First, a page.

Intricately detailed wooden animal sculptures ($350 to $1,800) by Mexican artist Manuel Jiminez include funny rabbits. Mexican surrealist sculptor Sergio Bustamente is represented by gigantic frogs and alligators emerging from oversize chicken eggs.

The Pitkin County Dry Goods Co. (401 E. Cooper Ave. and 533 E. Cooper Ave.) features a collection of casual clothes in natural fabrics. Different articles in each shop. At No. 401 are comfortable and chic cotton sweaters in a rainbow of colors ($39 to $60), plus cotton heavyweight pullovers with a sculptural knit ($150) of floral or geometric patterns.

Canada Imports


Imported from Canada are silky, cream-colored shirts ($50) with intricate stitched patterns. Also featured are the latest models from the Girbaud collection. The shop’s pleasant, preppy atmosphere is enhanced by polite salespeople who look as if they’ve just stepped out of GQ or Mademoiselle.

No. 533 has superb leather clothing at reasonable prices, including water-resistant car coats of waxed leather ($600), Vakko’s red suede dresses ($600) and miniskirts ($88) and Osuna of Santa Fe’s loose-fitting, suede shirts ($400) fastened with leather strips at the neck and wrists.

All ages shop at Boogie’s Diner (534 E. Cooper Ave.). The store is decorated like a modern and trendy version of an old-time diner, and has a second-floor hamburger and omelet joint. But the first floor, with its high ceilings and bright neon lights, sells terrific haute casual clothes.

For example, stone-washed denim jackets with back panels covered entirely with sequins ($450 and up) show sparkling desert or mountain scenes. There’s even a picture of Boogie’s Diner, to be worn, perhaps, with distressed denim boots ($80) and white or pink leather toe tips.

Boogie’s signature tank-top shirts are $18, and an appealing selection of “Hysteric et vous” sweaters and jackets cost $40 and up. In the center is Elvis Presley’s 1955 red Corvette convertible, with the sales certificate displayed on a nearby wall. The car (don’t touch!) is not for sale.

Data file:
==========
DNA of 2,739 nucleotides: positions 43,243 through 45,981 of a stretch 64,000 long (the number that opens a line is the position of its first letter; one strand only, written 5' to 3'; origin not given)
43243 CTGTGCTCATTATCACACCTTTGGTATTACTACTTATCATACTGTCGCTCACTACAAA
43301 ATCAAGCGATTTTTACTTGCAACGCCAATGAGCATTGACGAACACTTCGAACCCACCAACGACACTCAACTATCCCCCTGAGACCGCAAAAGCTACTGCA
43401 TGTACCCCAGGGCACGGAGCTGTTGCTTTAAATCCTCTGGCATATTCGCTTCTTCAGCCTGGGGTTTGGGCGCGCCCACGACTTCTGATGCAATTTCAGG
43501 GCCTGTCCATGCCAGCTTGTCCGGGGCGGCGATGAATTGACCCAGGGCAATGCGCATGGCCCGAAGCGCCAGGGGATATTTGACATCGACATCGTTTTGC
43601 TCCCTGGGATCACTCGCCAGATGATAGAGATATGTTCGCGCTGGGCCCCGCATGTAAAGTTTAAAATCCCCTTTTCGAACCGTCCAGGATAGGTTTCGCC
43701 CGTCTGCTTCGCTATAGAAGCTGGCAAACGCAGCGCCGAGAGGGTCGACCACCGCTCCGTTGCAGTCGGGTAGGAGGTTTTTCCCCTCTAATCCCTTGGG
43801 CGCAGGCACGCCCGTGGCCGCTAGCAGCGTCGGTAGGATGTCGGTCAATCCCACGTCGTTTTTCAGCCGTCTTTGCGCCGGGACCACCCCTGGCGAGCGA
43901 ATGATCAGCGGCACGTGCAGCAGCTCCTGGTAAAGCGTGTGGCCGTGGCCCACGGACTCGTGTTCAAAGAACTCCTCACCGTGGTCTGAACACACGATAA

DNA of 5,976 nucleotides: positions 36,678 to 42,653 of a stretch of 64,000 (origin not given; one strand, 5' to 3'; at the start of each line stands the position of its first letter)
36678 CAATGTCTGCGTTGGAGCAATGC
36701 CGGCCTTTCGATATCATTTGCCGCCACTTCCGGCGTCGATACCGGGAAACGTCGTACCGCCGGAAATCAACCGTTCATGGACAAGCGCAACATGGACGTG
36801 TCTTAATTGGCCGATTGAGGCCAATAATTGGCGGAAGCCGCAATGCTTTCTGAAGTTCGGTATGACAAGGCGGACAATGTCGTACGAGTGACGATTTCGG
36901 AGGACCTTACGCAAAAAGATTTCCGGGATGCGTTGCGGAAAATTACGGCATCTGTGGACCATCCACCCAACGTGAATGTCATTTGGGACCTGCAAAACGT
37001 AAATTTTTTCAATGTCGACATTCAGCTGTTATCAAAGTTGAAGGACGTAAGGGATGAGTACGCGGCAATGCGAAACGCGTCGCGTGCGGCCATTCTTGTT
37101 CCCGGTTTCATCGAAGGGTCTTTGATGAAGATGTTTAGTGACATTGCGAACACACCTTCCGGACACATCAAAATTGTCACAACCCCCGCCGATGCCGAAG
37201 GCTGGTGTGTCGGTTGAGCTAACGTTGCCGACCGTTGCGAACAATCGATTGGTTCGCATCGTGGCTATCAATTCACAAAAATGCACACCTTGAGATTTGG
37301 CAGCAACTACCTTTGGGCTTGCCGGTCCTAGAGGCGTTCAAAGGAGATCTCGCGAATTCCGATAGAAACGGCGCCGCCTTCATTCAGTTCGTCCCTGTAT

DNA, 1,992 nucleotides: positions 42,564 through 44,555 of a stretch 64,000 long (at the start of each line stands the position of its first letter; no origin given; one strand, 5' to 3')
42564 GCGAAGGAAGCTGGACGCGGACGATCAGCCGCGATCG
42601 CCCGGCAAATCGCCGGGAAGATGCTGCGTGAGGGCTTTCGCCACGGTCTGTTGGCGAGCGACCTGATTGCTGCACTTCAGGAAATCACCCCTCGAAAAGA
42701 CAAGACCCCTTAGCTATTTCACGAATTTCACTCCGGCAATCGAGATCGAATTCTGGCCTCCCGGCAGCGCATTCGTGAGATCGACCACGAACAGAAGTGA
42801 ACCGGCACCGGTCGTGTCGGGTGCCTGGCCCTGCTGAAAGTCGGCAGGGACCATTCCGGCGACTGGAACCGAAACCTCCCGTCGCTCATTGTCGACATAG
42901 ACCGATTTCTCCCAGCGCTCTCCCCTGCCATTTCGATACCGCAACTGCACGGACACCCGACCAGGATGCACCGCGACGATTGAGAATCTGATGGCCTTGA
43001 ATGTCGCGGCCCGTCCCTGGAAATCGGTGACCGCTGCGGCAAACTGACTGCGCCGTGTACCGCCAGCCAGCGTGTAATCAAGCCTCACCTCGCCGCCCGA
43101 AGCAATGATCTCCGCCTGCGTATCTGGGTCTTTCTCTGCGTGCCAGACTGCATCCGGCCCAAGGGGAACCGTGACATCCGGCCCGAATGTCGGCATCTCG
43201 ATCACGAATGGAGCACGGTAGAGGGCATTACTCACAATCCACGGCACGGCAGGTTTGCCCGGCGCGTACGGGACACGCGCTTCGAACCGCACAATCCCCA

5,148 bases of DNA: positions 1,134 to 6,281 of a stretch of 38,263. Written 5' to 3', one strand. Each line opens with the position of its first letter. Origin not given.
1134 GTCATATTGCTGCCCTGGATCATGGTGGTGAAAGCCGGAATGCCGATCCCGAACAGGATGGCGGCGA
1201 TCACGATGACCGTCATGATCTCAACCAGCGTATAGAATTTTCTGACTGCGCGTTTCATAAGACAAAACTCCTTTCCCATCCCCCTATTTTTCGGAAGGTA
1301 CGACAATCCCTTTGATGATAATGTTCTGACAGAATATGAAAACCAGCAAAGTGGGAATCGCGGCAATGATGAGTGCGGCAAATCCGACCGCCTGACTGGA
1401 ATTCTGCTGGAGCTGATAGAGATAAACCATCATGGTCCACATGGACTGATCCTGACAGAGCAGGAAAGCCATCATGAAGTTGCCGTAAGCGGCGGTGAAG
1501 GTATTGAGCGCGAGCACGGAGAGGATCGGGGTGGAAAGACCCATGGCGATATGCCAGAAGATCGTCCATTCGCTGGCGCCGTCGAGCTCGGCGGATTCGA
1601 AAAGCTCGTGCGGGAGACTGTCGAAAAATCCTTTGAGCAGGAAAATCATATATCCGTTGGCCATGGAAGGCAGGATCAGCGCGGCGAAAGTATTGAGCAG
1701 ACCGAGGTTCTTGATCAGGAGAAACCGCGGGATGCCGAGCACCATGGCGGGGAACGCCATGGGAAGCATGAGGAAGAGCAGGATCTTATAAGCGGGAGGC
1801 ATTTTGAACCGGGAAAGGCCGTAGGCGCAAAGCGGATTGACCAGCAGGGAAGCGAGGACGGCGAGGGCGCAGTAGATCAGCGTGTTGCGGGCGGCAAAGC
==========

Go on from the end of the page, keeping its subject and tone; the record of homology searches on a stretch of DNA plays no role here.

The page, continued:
Uriah Heep’s (303 E. Hopkins Ave.) is out of the central shopping area, but this one-of-a-kind emporium is well worth the trek into Aspen’s residential district. The shop offers a rich selection of folk art and costumes, textiles and locally designed wearable art, jewelry and ceramics. An exciting explosion of color and texture is displayed throughout the store.

Items include model airplane earrings ($65), an American Indian vest beaded with a regal eagle and matching arm and leg bands and kilt, all with eagle heads (five pieces cost $3,200), Mexican masks covered with vibrantly colored beading ($200) and sequined and beaded pillow covers made from Haitian voodoo flags ($600).

There’s also a large shawl made of feathers ($700), wooden crosses covered with silver milagros ($150 to $200), embroidered velvet afghan jackets ($70), briefcases made from oil cans that have been hammered into shape ($60). And small amulet bottles ($8) containing assortments of seeds and minerals, bits of condor plume, herbs and carved alabaster figurines of various saints handmade in Ayacucho, Peru.


Aspen shops offer superb off-season sales, with reductions of up to 50%, a big incentive to visit from May through August.